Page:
By Sarah Barney, featured image from Brian Alford
Most people dread mayfly season, the season of slippery roads, clogged gutters, and the constant smell of dead fish. It’s undeniable that they take over the Lake Erie coast and the islands for a few weeks in June, but they are crucial for a healthy ecosystem and sharing nutrients. To understand their importance, you must first understand their extremely short lifecycle.
The mayfly starts its life at the bottom of the lake. The female lays the eggs in still water, and they will either settle to substrate or attach to a submerged rock. The eggs are small and round, depending on the species. Females can produce less than 50 eggs or more than 10,000 eggs. After around two weeks, the eggs hatch entering the second stage.
Once the egg hatches, the mayfly becomes a nymph. They can spend up to two years at the bottom of the lake, but the average is a year. During this time, they molt up to 50 times as they keep growing. They eventually find their way to the surface of the lake and emerge as the next stage.
As they move from the water to the air, the skin on their back splits down the middle to make room for their wings. They fly to find terrestrial shelter, and molt one last time to bring them into the final, adult stage, the Imago. Mayflies are the only insect that molts after growing wings.
The only purpose of an adult is to mate. At dusk, the males fly up and down and side to side repeatedly over the lake, waiting for the females to join. Eventually, the males will approach the females and mating begins. After, the male flies off and dies, and the female releases the eggs and dies.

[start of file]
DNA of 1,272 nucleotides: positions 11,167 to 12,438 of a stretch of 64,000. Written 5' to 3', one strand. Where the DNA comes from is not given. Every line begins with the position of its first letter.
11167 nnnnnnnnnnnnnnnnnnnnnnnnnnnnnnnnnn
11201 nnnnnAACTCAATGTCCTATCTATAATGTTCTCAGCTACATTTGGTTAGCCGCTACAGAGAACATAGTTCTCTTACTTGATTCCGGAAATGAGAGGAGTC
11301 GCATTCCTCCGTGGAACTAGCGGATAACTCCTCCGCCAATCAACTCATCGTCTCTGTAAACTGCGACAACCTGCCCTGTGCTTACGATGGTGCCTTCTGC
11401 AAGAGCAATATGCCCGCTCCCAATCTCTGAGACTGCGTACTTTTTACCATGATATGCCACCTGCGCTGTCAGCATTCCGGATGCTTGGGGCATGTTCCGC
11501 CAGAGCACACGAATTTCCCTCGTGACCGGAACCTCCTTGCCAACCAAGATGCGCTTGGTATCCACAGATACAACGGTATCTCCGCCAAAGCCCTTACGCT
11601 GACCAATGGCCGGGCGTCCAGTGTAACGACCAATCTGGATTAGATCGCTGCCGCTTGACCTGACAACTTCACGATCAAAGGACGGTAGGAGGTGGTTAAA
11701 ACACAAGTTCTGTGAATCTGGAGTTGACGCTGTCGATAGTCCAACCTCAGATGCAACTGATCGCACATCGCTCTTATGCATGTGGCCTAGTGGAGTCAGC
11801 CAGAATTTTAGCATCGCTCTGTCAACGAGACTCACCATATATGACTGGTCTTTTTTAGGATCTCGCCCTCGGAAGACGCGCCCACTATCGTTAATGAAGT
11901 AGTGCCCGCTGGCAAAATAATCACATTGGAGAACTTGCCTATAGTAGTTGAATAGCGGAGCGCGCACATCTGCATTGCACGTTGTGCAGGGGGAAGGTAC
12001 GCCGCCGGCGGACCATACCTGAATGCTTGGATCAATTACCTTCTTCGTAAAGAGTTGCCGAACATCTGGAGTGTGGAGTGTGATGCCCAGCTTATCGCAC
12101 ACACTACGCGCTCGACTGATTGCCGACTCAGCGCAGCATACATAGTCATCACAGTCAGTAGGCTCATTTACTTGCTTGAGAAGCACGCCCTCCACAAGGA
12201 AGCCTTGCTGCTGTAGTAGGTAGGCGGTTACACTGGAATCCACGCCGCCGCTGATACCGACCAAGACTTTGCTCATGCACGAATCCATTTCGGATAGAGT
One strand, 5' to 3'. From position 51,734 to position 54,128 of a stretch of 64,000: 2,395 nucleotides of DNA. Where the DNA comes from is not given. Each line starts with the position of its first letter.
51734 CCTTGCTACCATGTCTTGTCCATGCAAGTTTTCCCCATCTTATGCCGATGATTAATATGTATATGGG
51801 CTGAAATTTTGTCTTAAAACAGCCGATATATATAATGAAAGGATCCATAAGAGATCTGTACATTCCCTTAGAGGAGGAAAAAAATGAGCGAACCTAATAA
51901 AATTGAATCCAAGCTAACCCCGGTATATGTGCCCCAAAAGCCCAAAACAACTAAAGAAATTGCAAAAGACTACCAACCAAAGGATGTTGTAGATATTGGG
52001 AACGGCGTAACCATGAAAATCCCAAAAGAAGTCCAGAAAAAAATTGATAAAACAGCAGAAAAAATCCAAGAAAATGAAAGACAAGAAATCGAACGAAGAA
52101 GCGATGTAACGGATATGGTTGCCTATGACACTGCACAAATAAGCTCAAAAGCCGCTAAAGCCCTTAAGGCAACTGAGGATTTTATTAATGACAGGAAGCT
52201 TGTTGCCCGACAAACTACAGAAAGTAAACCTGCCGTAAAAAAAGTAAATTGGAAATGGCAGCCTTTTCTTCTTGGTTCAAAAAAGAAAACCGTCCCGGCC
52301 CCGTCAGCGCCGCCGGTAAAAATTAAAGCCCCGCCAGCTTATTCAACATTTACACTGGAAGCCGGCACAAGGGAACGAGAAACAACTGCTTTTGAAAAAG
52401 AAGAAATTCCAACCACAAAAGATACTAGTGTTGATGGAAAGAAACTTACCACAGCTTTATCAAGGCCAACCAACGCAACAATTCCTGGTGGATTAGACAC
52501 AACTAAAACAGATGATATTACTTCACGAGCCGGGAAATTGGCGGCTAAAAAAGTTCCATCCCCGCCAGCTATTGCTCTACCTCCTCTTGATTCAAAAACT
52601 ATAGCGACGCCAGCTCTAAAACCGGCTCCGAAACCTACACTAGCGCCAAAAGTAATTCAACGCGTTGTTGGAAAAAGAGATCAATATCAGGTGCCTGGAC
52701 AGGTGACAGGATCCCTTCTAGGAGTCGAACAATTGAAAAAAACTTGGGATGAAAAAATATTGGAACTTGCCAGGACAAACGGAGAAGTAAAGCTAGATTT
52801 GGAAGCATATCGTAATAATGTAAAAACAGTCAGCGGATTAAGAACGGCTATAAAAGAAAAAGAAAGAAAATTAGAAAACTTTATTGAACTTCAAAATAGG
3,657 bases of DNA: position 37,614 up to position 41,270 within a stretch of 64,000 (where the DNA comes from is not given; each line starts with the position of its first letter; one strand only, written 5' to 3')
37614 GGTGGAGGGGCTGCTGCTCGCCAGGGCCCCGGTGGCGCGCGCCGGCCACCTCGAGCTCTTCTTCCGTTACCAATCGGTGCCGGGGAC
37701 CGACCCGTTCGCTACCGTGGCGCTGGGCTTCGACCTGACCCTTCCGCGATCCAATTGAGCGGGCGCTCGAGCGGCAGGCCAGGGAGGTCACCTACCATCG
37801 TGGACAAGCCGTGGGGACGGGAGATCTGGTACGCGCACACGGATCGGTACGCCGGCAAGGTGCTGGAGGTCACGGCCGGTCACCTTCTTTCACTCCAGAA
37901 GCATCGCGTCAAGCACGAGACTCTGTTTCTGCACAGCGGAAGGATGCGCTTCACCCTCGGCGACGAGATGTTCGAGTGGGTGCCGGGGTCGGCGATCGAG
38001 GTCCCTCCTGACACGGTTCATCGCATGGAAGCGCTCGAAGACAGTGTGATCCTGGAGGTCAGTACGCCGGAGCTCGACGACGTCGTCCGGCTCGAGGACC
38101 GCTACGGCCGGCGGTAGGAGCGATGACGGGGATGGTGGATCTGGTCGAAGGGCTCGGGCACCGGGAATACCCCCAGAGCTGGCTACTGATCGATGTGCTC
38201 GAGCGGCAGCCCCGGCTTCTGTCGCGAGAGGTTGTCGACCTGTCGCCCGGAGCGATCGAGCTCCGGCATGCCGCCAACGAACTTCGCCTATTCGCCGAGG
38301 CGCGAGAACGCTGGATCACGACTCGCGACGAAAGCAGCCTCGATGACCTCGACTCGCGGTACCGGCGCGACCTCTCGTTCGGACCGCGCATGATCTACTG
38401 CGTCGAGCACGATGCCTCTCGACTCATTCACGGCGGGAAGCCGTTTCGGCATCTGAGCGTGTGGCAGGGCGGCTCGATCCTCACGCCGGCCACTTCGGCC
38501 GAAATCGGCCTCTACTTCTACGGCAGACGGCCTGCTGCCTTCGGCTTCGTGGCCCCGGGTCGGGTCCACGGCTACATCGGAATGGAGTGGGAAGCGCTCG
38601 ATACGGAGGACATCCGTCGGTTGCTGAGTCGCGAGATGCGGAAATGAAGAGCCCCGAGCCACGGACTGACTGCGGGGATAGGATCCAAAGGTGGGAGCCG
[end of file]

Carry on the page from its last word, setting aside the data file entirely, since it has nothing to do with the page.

Mayflies are a vital link in the freshwater food web. They are loved by fish, frogs, birds, turtles, and snails. Because they are bottom dwellers for most of their life, they bring necessary nutrients from the bottom of the lake to the surface as they become an adult. The animals that eat the adult mayflies get nutrients they have little access to. Furthermore, when mayflies die, they provide energy and nutrients to algae and other aquatic plants.
Along with being important for our Lake Erie ecosystem, mayflies are just plain cool. They are ancient insects; first evolving 100,000 years before dinosaurs. They are so old that they are the only insect that has two stages of adulthood. And they are used for monitoring water quality in the lake. Their presence (or lack thereof) is an indicator of the health and diversity of the lake.
To help destroy the stigma and celebrate mayfly season, the Nature and Wildlife Center is sponsoring the Eat a Mayfly Challenge. For this, tag us in a video of you eating a mayfly on Facebook, TikTok, or Instagram with the hashtag #EataMayfly. We would love to see you try!
Sources and Further Reading
The Mayfly Life Cycle by the Tweed Foundation
Basis/Purpose - Mayflies of North America by Purdue University
Mayfly by Britannica